LCRA General Manager Elof Soderberg said Umscheid’s calm nature helped make the settlement possible. 
 
John Williams, a former communications staffer at the LCRA, said of Umscheid: “I had the sense that he believed, ‘Look, I’m the face of Bluebonnet, and there is more to this job than crunching numbers and spending money efficiently.’ ”
 
In an article published after Umscheid’s death, Williams wrote: “For those involved, the LCRA-Texland battle was a black-or-white, line-in-the-sand affair: You were on one side or the other, no fence-straddlers allowed. Longtime relationships became strained or suspect — except for Henry, who continued to come around LCRA offices, smiling and shaking hands and talking. 
 
“Regardless of how people felt about Texland, they still considered him one of the good guys.” 
 
***
 
Umscheid’s work ethic in and out of the office was widely admired.
 
His wife, Gladys, remembers how much “he loved people and would pop up to greet them from his office desk near the front entrance of headquarters. He tried to go around to every department once a week, particularly on Fridays, to talk to employees.”
 
The couple met after Gladys graduated from Giddings High School and began working as a clerk at Bluebonnet in 1959. 
 
When Bluebonnet promoted appliance sales, Umscheid sometimes would help deliver new products to rural members. “Boy, he would come back with some stories and enjoyed everyone he met,” she said.
 
Now 73 and living in Austin, Gladys introduced Henry to the rural life after they married in 1969. They bought 10 acres from her parents and built a home where it was quiet and peaceful. 
 
“We called him Greenacres because he grew up in Austin and just didn’t have the experience of clearing land and living in the country. He had a couple of chainsaw accidents,” Gladys recalled.
 
Gladys left Bluebonnet after the couple married, but she stayed close to many employees who called or visited her husband at home.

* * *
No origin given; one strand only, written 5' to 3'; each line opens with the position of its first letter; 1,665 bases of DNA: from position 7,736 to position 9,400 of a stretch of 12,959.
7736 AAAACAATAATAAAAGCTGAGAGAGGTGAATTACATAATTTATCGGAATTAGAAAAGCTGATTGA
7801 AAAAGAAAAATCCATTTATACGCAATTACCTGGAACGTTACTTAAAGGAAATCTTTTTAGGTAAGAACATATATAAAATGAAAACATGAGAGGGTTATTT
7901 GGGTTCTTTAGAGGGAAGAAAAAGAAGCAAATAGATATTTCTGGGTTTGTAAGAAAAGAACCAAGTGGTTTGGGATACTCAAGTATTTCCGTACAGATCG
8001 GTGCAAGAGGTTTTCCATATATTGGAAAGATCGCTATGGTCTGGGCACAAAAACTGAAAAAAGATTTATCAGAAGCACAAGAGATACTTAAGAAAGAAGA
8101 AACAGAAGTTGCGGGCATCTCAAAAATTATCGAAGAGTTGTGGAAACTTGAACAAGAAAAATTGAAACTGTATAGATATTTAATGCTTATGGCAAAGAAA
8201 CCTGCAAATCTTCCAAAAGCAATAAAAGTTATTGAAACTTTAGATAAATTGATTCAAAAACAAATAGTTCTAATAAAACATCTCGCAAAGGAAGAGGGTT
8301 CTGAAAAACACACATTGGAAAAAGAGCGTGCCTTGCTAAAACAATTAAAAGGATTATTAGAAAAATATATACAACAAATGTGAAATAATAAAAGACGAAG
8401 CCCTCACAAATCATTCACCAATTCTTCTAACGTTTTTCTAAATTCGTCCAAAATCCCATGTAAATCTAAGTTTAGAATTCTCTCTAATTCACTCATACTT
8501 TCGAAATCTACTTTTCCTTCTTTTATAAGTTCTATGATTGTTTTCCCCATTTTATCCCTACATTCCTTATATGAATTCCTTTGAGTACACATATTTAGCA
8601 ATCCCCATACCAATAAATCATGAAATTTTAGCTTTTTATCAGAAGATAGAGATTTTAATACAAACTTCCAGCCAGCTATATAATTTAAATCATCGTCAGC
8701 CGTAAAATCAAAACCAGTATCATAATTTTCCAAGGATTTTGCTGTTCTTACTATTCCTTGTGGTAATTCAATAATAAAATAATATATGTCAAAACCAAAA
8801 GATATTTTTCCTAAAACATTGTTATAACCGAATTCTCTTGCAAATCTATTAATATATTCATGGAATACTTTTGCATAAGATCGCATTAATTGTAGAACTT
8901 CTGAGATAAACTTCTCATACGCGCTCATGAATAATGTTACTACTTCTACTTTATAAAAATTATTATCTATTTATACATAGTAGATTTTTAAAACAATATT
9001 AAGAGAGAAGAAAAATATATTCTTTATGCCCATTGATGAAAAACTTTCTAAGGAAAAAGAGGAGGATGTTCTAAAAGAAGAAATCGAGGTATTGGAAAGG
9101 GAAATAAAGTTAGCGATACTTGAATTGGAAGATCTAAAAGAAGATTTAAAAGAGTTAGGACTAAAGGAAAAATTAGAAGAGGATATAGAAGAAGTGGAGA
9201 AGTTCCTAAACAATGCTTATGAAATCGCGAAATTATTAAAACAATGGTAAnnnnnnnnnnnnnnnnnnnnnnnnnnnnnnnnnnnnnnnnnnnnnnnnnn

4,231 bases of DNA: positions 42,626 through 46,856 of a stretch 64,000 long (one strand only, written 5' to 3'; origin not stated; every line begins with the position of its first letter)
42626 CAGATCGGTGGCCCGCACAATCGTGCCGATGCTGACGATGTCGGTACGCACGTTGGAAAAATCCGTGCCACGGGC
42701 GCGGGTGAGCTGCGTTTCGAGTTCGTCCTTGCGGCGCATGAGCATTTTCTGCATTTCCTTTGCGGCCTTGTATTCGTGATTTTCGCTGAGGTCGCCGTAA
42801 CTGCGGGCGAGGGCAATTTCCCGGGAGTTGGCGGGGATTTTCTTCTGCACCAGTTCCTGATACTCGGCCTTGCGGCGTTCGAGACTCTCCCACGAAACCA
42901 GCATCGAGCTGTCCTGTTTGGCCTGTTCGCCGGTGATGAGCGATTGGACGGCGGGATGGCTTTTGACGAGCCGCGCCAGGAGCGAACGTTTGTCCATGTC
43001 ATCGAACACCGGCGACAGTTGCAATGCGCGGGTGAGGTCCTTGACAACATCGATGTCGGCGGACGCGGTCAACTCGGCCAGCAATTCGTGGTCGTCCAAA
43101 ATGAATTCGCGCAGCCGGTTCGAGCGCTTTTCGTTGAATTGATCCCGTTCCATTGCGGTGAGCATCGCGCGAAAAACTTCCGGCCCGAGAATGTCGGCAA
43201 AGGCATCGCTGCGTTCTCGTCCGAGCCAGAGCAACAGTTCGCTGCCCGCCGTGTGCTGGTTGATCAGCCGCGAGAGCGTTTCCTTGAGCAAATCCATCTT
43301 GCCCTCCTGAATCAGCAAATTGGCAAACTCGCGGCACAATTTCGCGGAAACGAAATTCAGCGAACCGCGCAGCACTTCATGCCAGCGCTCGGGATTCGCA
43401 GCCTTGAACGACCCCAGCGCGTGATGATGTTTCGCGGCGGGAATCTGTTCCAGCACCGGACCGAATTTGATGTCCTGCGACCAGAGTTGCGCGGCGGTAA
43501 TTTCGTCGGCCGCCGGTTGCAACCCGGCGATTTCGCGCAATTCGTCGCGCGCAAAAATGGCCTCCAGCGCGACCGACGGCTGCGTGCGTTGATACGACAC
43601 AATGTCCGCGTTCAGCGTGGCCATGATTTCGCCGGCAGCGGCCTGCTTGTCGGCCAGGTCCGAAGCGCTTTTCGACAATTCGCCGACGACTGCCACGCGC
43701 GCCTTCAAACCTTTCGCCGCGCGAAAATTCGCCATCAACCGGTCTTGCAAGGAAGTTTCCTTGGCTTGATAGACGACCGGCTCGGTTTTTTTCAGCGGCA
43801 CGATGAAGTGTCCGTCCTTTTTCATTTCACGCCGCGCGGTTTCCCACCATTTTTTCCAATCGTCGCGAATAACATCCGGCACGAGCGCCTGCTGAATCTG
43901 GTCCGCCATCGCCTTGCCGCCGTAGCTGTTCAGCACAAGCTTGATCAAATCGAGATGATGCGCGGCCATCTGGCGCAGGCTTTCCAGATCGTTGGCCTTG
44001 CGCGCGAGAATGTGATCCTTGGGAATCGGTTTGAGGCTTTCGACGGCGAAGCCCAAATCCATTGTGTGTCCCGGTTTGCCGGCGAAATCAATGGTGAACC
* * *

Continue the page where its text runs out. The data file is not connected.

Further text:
Krista Umscheid-Ramirez, Henry and Gladys’ daughter (he had two other daughters by a previous marriage), now works in the LCRA’s communications department. She remembers when she was a schoolgirl and the long hours her father put into his job at home.
 
“I can remember paperwork covering the kitchen table when I was growing up, to the point that the family rarely ate there, but would instead eat in the living room. The lights would stay on until well after midnight most nights when he bent over his work with pencil in hand,” she said.
 
Computers began to reach Bluebonnet, so the Umscheids took classes. “Henry wasn’t a geek, but he wanted to learn everything. He loved new technology,” Gladys said.
 
Umscheid’s hands-on community work included decorating parade floats and building golf courses. “Henry took up golf as a way to have meetings with people about co-op business on the course. He was instrumental in getting the Giddings Municipal Golf Course built, arranging for contractors to donate their services and helping dig the irrigation system himself.”
 
Gladys and other employees volunteered to help Umscheid during local elections. He served as Democratic Party chairman for Lee County and would post election results outside the county courthouse on a big blackboard.
 
***
 
Though the Texland struggle took up much of Umscheid’s time in the 1980s, he led several major initiatives during that decade and in the 1990s to change the direction of the growing cooperative.